The U.S. Federal Communications Commission modified the E911 caller location regulations for wireless emergency calls in September 2010. One of the key changes is the specification that carriers must now achieve accuracy compliance in geographic areas no larger than counties. This change is especially significant for some carriers that have until now statistically averaged accuracy compliance performance over much larger areas, in many cases across entire states and in some cases across their entire nationwide footprint.

The FCC changed the rules in recognition of the fact that wireless location technologies can exhibit very different accuracy and reliability characteristics in different environments (rural vs. urban, for instance). For network-based caller location technologies, when urban areas are averaged with rural areas, urban high site density can provide such a high level of accuracy and traffic weighting that the averaged overall performance can mask significantly lower performance in less dense, rural counties. The FCC’s goal in updating the rules was to assure more consistent E911 caller location performance, regardless of the nature of the operating environment.

The modified federal regulation establishes a number of milestones toward the final point of complete compliance with the new rules. The first milestone, coming in January 2012, requires wireless operators to demonstrate that they are on the path to full compliance with the new county-level location accuracy requirements. In addition, carriers may now under certain conditions “blend” location accuracy measurements from handset-based location technologies with network-based technologies, and exclude certain especially challenging areas from measurement. Carriers have not yet stated how they intend to apply blending or exclusion areas to meet the new requirements.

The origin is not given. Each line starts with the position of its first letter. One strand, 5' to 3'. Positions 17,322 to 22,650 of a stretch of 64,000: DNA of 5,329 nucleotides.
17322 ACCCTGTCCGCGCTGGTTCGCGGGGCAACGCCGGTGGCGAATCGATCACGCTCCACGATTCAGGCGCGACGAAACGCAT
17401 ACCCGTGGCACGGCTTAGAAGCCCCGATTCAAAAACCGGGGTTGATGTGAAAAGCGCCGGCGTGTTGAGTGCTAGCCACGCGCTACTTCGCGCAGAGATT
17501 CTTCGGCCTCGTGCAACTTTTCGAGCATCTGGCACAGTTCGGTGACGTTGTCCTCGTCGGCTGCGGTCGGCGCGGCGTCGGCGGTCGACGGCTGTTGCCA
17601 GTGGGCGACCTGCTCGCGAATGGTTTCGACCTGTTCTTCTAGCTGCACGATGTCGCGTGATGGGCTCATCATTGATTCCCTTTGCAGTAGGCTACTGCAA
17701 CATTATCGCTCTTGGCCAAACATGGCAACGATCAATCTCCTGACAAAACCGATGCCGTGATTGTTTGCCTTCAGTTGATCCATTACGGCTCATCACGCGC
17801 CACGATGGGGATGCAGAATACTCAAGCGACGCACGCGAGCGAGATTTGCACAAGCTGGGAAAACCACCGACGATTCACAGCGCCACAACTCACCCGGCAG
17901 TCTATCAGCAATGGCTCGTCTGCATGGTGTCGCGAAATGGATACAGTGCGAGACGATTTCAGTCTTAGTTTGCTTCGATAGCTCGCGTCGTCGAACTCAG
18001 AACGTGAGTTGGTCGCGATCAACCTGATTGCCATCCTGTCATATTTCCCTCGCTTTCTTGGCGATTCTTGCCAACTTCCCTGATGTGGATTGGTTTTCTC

The regulation mandates full compliance in eight years. Incidentally, indoor measurements are specifically excluded in the recent regulation but are the subject of anticipated additional rulemaking.

It is certainly possible, depending on the carrier’s implementation of location technology, that a carrier may find that some of its service areas are not in compliance with FCC accuracy requirements when measured at the county-level.

Carriers will need to determine what remedial action to take in such cases.

About the Author

John Baker

John Baker is vice president and general manager, Network Solutions, for Andrew Solutions, a division of CommScope, Inc. In this role, Mr. Baker oversees a group that supplies location, test and measurement, spectrum management, and other RF site solutions to the wireless industry. Prior to joining Andrew Corporation in August 2004, Mr. Baker held senior positions with leading wireless companies including vice president of PCS/DCS Base Stations at Nokia and vice president of technology and chief technology officer at Pacific Bell Mobile Systems. Mr. Baker also contributed significantly in the development of the GSM standards. He graduated with an honors degree in electrical and electronic engineering from Loughborough University, Leicestershire, UK.

See all posts by this author



Add Your Comment

Please submit your comment using the form below